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Potential pathway of anti-inflammatory effect by New Zealand honeys.

Potential pathway of anti-inflammatory effect by New Zealand honeys.

No. Divisions/Titles for Abstract Details

1 Abstract Title Potential pathway of anti-inflammatory effect by New Zealand honeys.

2 Abstract Source  International Journal of General Medicine, 7, 149-158.

3 Abstract Author(s) Tomblin, V., Ferguson, L. R., Han, D. Y., Murray, P. & Schlothauer, R.

4 Article Affiliation Discipline of Nutrition, Faculty of Medical and Health Sciences, The University of Auckland, Auckland, New Zealand.

5 Abstract The role of honey in wound healing continues to attract worldwide attention. This study examines the anti-inflammatory (refers to the property of a substance or treatment that reduces inflammation or swelling)effect of four honeys on wound healing, to gauge its efficacy as a treatment option. Isolated phenolics and crude extracts from manuka (Leptospermum scoparium), kanuka (Kunzea ericoides), clover (Trifolium spp.), and a manuka/kanuka blend of honeys were examined. Anti-inflammatory assays were conducted in HEK-Blue™-2, HEK-Blue™-4, and nucleotide oligomerization (The nucleotide-binding oligomerization domain-like receptors, in short NOD-like receptors (NLRs)[1] are intracellular sensors of PAMPs that enter the cell via phagocytosis or pores and DAMPs that are associated with cell stress)domain (NOD)2-Wild Type (NOD2-WT) cell lines, to assess the extent to which honey treatment impacts on the inflammatory response and whether the effect was pathway-specific. Kanuka honey, and to a lesser extent manuka honey, produced a powerful anti-inflammatory effect related to their phenolic content. The effect was observed in HEK-Blue™-2 cells using the synthetic tripalmitoylated lipopeptide Pam3CysSerLys4 (Pam3CSK4) ligand, suggesting that honey acts specifically through the toll-like receptor (TLR)1/TLR2 (The protein encoded by this gene is a member of the Toll-like receptor (TLR) family which plays a fundamental role in pathogen recognition and activation of innate immunity. )signaling pathway. The manuka/kanuka blend and clover honeys had no significant anti-inflammatory effect in any cell line. The research found that kanuka and manuka honeys have an important role in modulating the inflammatory response associated with wound healing, through a pathway-specific effect. The phenolic content of honey correlates with its effectiveness, although the specific compounds involved remain to be determined.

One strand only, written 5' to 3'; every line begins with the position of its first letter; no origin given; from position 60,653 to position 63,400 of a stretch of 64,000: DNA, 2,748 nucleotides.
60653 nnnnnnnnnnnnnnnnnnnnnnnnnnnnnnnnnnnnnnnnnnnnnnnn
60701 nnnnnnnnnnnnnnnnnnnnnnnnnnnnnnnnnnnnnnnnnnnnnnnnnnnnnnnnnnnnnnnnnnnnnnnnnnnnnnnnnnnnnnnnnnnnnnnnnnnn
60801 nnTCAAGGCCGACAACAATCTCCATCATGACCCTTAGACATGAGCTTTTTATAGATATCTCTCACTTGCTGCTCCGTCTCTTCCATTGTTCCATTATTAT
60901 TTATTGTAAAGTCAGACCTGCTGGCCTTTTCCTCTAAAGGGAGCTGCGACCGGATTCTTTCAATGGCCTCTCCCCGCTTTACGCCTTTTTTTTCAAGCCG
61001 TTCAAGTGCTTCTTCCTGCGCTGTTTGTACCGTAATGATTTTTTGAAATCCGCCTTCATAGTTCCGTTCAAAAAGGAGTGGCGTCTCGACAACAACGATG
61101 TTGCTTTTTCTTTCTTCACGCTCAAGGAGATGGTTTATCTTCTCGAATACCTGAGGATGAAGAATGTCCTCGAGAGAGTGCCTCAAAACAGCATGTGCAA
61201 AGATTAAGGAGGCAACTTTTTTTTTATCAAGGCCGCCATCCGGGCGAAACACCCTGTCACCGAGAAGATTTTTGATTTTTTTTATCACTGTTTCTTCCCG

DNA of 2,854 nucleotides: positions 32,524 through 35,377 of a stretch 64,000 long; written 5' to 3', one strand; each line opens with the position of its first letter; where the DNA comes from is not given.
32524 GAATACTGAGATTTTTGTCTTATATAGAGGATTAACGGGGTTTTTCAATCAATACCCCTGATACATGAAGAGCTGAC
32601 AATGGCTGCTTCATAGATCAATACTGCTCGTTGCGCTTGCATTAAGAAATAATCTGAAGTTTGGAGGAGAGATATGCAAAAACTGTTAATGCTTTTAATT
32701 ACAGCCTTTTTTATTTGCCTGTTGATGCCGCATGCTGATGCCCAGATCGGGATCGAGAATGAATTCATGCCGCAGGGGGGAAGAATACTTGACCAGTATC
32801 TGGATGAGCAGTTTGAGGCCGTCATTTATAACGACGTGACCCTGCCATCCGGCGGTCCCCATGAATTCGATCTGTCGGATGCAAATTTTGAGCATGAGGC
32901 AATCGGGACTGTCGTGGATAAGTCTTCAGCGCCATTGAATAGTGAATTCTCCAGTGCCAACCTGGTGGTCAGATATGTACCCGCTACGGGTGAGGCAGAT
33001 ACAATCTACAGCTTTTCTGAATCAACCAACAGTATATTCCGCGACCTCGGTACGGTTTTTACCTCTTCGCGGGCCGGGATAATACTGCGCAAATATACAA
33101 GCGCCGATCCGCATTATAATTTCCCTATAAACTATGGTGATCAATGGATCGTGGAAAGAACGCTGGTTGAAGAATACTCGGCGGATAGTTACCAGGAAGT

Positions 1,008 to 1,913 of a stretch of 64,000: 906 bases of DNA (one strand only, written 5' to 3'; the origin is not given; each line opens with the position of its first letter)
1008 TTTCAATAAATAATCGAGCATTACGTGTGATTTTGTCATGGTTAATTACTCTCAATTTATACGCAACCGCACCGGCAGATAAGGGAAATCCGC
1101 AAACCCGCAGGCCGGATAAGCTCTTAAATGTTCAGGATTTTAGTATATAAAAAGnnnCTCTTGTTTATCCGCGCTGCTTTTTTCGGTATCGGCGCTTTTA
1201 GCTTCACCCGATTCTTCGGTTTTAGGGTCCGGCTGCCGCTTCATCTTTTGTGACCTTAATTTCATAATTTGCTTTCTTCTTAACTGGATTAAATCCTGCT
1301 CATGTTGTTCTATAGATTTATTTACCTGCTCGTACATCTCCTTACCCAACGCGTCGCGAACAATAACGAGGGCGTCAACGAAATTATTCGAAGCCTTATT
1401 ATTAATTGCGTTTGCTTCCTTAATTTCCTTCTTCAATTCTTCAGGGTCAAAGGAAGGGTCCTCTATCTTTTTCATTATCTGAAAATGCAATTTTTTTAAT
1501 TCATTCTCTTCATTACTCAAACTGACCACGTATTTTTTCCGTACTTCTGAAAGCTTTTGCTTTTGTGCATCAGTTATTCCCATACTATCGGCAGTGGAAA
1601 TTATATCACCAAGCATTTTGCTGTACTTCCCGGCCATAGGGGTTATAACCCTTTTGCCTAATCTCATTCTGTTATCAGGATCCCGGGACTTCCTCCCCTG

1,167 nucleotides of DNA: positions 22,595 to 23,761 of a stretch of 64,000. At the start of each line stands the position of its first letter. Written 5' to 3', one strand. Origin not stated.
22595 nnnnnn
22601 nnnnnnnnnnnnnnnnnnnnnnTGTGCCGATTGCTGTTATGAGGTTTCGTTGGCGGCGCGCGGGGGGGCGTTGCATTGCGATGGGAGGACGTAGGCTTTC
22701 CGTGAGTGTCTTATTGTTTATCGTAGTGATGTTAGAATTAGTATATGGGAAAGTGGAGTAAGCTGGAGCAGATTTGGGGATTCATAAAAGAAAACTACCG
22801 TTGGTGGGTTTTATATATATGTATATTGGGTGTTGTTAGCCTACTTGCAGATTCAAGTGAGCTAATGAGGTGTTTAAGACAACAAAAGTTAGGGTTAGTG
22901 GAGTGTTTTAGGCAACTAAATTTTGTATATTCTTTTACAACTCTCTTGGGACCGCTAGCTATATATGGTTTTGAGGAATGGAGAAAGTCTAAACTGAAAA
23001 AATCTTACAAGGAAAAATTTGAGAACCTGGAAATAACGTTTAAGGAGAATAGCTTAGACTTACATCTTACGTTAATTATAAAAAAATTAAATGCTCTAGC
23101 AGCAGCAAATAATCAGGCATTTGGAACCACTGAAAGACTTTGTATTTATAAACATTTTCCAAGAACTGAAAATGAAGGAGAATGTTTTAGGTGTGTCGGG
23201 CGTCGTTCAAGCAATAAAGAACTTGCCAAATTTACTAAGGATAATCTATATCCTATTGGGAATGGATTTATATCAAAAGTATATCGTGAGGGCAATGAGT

6 Summary Specifically, the anti-inflammatory effect occurred via the TLR1/TLR2 signaling pathway. The effects suggest a correlation with the phenolic content of the honeys, with a higher phenolic content producing an elevated anti-inflammatory effect. manuka honey therefore can have a positive impact on the inflammatory response associated with wound healing. Manuka honey has been shown to specifically decrease the inflammatory response associated with ulcerative colitis, an inflammatory bowel disease characterized by an over-expression of inflammatory cells, possibly by increasing antioxidant activity.

7 Article Published Date 2014.

8 Study Type Invitro.

9 Substances Manuka honey.

10 Diseases Inflammation.

11 Pharmacological Actions Anti-Inflammatory.

12 Link

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